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Title: Occupational health and safety in the Scottish steel industry, c.1930-1988 : the road to 'its own wee empire'
Author: Bradley , David
ISNI:       0000 0004 2733 7877
Awarding Body: Glasgow Caledonian University
Current Institution: Glasgow Caledonian University
Date of Award: 2012
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Occupational health history is becoming an increasingly vibrant field of study, and this thesis will contribute to this subject by analysing one of the major industries in the twentieth-century Scottish economy. The history of the Scottish steel industry has been relatively neglected since its radical contraction in the 1980s and early 1990s, and this thesis adds to the attempts to address this. Utilising a number of sources, including trade union papers and oral testimony, this thesis engages with health and safety concepts pertaining to work in the steel industry. Significantly, it has been discovered that cultures of health and safety among workers were established relatively early on. It will be seen that the levels of commitment to industry-specific health and safety standards on the part of workers and trade unions, and employers and management, varied. This will then link in to the significance of government legislation in the 1970s. While employer initiatives of the privatised era were geared towards improving the workplace - such as the Craig War Memorial Home - they were highly localised in character. This lack of an 'across the board' experience therefore makes the health and safety legislation of the 1970s all the more significant. An attempt to assess the extent to which regulation of health and safety in the workplace had distinctively 'Scottish' features has also been made, and it will be seen that the locations of the Scottish plants and the changing nature of ownership of the industry had their own parts to play in the development of work culture. Moreover, it will be demonstrated that a stoic, fatalistic work culture was prevalent in the industry, and that a 'machismo' element was often absent. These themes, it will be seen, combined to create an atmosphere in which workers and, indeed, management - many of whom were drawn from local communities - were receptive to improvements in occupational health and safety practices. Despite varied experiences across plants and sectors of the steel industry, health and safety has become of increasing importance to the entirety of the workforce. The result of this is that procedures have developed from being left largely to 2 individual discretion, to the point where work in steel is dictated by the likely impact of tasks on oneself and others. It is now 'its own wee empire.' 3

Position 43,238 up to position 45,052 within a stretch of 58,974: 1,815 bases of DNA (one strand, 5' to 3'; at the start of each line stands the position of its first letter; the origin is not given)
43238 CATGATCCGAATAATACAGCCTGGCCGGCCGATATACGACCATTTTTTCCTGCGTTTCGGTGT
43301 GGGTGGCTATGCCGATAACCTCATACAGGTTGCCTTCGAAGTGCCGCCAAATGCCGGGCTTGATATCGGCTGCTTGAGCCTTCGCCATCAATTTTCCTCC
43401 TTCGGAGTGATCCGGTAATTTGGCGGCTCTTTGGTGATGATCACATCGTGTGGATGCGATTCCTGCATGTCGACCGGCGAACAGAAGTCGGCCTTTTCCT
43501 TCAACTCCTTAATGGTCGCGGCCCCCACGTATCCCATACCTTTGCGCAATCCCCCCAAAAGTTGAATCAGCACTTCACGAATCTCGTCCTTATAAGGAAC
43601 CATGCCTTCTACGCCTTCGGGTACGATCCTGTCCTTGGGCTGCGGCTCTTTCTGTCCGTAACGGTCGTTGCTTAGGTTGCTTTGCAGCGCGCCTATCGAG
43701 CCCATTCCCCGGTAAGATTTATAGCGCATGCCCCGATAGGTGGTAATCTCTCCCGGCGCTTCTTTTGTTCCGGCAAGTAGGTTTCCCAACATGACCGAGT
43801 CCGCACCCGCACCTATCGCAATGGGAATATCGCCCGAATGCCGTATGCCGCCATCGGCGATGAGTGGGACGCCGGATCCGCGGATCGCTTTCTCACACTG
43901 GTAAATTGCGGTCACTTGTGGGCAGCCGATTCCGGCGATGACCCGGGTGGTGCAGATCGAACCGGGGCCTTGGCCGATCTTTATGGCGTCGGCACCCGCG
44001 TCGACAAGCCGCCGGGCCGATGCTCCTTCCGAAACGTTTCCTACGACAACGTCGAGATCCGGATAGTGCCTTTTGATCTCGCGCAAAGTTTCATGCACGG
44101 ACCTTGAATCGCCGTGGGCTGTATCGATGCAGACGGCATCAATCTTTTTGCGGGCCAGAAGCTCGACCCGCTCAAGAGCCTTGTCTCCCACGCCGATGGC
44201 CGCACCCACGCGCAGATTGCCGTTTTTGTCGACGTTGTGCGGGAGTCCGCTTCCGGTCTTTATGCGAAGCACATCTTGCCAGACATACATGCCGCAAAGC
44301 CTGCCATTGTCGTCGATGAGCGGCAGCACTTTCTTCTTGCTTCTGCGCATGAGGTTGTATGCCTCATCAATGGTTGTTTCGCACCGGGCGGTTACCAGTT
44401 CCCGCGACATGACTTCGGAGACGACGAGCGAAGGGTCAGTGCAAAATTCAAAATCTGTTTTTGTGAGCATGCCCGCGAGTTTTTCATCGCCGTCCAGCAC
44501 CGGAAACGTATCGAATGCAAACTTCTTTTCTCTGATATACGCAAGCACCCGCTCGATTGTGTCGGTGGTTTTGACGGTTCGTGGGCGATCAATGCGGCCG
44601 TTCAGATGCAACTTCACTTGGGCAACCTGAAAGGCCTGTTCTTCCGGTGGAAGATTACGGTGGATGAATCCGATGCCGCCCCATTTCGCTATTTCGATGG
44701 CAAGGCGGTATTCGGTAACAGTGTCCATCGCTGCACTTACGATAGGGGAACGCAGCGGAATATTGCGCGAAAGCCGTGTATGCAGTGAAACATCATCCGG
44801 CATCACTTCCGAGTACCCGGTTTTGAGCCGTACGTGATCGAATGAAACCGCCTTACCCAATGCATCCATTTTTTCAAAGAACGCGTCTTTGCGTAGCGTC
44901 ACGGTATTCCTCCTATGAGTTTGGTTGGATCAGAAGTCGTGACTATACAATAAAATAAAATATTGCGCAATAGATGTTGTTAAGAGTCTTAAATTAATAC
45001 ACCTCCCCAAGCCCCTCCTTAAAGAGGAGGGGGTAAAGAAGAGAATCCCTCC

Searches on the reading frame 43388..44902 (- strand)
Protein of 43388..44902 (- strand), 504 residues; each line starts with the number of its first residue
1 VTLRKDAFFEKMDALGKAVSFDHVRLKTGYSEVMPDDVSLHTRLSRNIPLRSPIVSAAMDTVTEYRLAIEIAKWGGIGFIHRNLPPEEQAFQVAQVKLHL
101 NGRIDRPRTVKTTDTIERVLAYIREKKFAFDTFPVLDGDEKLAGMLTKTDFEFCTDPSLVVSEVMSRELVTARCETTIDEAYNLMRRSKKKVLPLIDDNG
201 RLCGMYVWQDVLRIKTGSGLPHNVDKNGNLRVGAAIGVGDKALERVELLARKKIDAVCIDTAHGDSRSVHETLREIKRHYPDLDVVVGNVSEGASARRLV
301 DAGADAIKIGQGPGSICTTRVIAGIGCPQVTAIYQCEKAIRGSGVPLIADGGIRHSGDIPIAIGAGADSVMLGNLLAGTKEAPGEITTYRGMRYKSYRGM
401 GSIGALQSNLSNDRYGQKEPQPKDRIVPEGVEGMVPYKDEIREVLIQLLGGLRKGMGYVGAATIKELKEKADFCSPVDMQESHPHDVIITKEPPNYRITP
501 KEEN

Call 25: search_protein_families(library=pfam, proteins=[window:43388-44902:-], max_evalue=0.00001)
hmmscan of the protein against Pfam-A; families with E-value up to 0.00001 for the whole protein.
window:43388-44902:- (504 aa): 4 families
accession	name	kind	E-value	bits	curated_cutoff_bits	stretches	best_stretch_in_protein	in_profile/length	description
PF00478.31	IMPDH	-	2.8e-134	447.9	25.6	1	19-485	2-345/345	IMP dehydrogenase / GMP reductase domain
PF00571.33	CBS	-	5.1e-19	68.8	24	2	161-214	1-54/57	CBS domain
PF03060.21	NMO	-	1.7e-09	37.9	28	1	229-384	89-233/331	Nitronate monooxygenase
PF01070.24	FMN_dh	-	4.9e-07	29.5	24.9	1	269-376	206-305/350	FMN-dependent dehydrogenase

Supervisor: Not available Sponsor: Not available
Qualification Name: Thesis (Ph.D.) Qualification Level: Doctoral
EThOS ID:  DOI: Not available